"name" : "Purushothaman",
    "degree" : "Management",
    "email" : "purush@example.com"
}
{
    "_id" : ObjectId("592ed5818e61243307417cc6"),
    "name" : "Meaow Meaow",
    "degree" : "Cat Study",
    "email" : "meaow@example.com",
    "phone" : [
        "9850420420"
    ]
}
{
    "_id" : ObjectId("592ffa57962222f55cf0a823"),
    "name" : "Baahubali",
    "degree" : "Hill Climbing",
    "email" : "baahu@mahishmati.com"
}
>

Yay! Now Baahubali is in our list of students. (Let's hunt for Kalakeya now! 😁)

Clearly, upsert is a useful function that can save quite a bit of error handling and time down the line.

Renaming Fields

We have Baahubali as our student, but wait. In those Mahishmati times, they didn't have email, did they? Let's replace his email field with pigeon. We have a quick stuff for renaming things in MongoDB. As you guessed, the operator is $rename. This function is also similar to our $set function in its syntax, so to rename, it would be:

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db.students.update({
  "name": "Baahubali"
}, {
  $rename: {
    "email" : "pigeon"
  }
});

Now when we execute the above command and do a find() and see the results, we get:

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> db.students.update({
...   "name": "Baahubali"
... }, {
...   $rename: {
...     "email" : "pigeon"
...   }
... });
WriteResult({ "nMatched" : 1, "nUpserted" : 0, "nModified" : 1 })
> db.students.find({"name": "Baahubali"}).pretty();
{
    "_id" : ObjectId("592ffa57962222f55cf0a823"),
    "name" : "Baahubali",
    "degree" : "Hill Climbing",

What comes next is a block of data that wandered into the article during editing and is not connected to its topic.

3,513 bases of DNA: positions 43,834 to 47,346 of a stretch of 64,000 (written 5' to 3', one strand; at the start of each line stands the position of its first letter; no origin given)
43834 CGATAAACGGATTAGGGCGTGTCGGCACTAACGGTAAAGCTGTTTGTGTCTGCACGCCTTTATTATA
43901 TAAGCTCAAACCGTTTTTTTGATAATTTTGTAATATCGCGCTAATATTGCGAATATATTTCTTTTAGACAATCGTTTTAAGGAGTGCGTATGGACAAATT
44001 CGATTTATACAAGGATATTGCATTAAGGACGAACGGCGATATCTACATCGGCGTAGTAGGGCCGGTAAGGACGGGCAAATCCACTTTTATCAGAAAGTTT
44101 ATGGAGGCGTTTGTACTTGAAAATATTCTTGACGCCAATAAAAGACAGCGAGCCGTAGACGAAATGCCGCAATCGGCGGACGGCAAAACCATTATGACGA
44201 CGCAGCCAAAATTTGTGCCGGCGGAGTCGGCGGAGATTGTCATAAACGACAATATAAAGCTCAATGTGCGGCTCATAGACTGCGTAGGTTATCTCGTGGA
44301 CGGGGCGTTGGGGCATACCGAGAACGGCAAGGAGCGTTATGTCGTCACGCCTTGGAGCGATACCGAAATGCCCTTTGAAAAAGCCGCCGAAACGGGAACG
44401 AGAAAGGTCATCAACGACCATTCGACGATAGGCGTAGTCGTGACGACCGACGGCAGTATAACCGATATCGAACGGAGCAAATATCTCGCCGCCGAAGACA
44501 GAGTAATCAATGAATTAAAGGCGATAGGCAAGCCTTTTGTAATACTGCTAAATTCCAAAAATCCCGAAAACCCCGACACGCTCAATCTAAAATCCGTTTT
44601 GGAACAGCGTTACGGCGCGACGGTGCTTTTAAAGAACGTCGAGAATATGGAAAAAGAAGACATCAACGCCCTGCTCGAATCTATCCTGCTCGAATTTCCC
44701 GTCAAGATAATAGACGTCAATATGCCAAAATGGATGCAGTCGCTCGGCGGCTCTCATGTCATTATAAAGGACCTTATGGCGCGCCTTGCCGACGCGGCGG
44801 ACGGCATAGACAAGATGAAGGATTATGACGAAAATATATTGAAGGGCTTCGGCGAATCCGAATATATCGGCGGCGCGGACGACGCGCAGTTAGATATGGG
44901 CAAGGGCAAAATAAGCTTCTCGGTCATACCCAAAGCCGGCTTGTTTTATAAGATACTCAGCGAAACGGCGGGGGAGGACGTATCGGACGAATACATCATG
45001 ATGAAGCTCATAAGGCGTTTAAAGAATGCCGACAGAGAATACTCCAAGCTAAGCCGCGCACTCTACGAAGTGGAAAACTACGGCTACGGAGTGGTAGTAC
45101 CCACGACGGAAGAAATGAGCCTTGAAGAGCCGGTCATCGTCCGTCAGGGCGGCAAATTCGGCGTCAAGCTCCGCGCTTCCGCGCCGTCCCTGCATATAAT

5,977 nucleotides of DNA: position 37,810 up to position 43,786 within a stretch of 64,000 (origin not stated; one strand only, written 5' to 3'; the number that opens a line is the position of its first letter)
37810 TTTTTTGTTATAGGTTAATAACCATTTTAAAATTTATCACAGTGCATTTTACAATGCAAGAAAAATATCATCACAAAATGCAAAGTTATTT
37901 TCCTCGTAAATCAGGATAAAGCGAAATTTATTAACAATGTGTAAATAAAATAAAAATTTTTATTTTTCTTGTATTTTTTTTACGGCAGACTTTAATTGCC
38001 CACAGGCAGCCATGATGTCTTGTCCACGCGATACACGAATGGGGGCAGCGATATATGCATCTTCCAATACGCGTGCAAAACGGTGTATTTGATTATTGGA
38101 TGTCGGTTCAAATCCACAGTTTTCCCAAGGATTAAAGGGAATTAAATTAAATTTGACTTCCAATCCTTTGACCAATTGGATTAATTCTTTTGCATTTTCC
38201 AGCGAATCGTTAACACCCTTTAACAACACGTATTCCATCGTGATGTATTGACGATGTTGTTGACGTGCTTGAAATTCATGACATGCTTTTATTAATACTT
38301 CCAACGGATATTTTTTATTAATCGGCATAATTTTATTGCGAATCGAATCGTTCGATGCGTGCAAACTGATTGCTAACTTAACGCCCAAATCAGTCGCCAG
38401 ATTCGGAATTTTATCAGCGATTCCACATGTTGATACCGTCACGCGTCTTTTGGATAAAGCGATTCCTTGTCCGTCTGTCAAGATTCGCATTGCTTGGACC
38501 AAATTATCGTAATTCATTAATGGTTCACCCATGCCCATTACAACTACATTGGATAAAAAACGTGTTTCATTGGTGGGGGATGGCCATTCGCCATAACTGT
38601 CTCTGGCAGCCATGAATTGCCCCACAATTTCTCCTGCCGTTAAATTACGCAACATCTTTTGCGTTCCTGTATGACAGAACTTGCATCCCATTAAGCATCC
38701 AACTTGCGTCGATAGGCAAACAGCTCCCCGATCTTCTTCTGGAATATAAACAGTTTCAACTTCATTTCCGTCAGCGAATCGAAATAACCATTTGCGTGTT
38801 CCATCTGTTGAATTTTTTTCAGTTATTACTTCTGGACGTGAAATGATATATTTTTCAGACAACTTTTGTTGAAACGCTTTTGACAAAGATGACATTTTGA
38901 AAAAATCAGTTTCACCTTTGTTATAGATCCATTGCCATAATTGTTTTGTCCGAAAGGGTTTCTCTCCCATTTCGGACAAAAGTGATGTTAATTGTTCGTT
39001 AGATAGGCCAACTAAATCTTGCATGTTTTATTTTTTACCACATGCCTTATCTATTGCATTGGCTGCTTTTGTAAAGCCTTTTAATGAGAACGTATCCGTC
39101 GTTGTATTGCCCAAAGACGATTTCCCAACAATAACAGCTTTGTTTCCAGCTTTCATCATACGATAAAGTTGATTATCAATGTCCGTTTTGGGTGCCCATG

"pigeon" : "baahu@mahishmati.com"
}
>

Ah! I love this pigeon stuff. We have got one record matched and modified. We have now successfully changed the email to pigeon for Baahubali.

Note to PETA: No pigeons were hurt while writing this article.

Removing Records

We are in the final part of the CRUD (Create Retrieve Update Delete) operation. Make sure that you understand each of the other letters before moving onto deletion.

Deleting records or removing documents is easier as well. We will be using the remove() function for the removal operation. The function is similar to update(), but it doesn't take any other parameters except the options (optional) with justOne (we will talk about it sooner). Let's try adding a dumb record before trying to delete any of our students.

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> db.students.insert([{"name": "Bleh"}, {"name": "Bleh"}, {"name": "Blah"}]);
BulkWriteResult({
    "writeErrors" : [ ],
    "writeConcernErrors" : [ ],
    "nInserted" : 3,
    "nUpserted" : 0,
    "nMatched" : 0,
    "nModified" : 0,
    "nRemoved" : 0,
    "upserted" : [ ]
})
>

Yep, now we have these Blah and two Bleh students, who just have their names in them. Let's check the list of students quickly?

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> db.students.find();
{ "_id" : ObjectId("592ebe7e8e61243307417cc4"), "name" : "Praveen Kumar", "degree" : "Cloud Computing MSc", "..." ] }
{ "_id" : ObjectId("592ed5818e61243307417cc5"), "name" : "Purushothaman", "degree" : "Management", "email" : "purush@example.com" }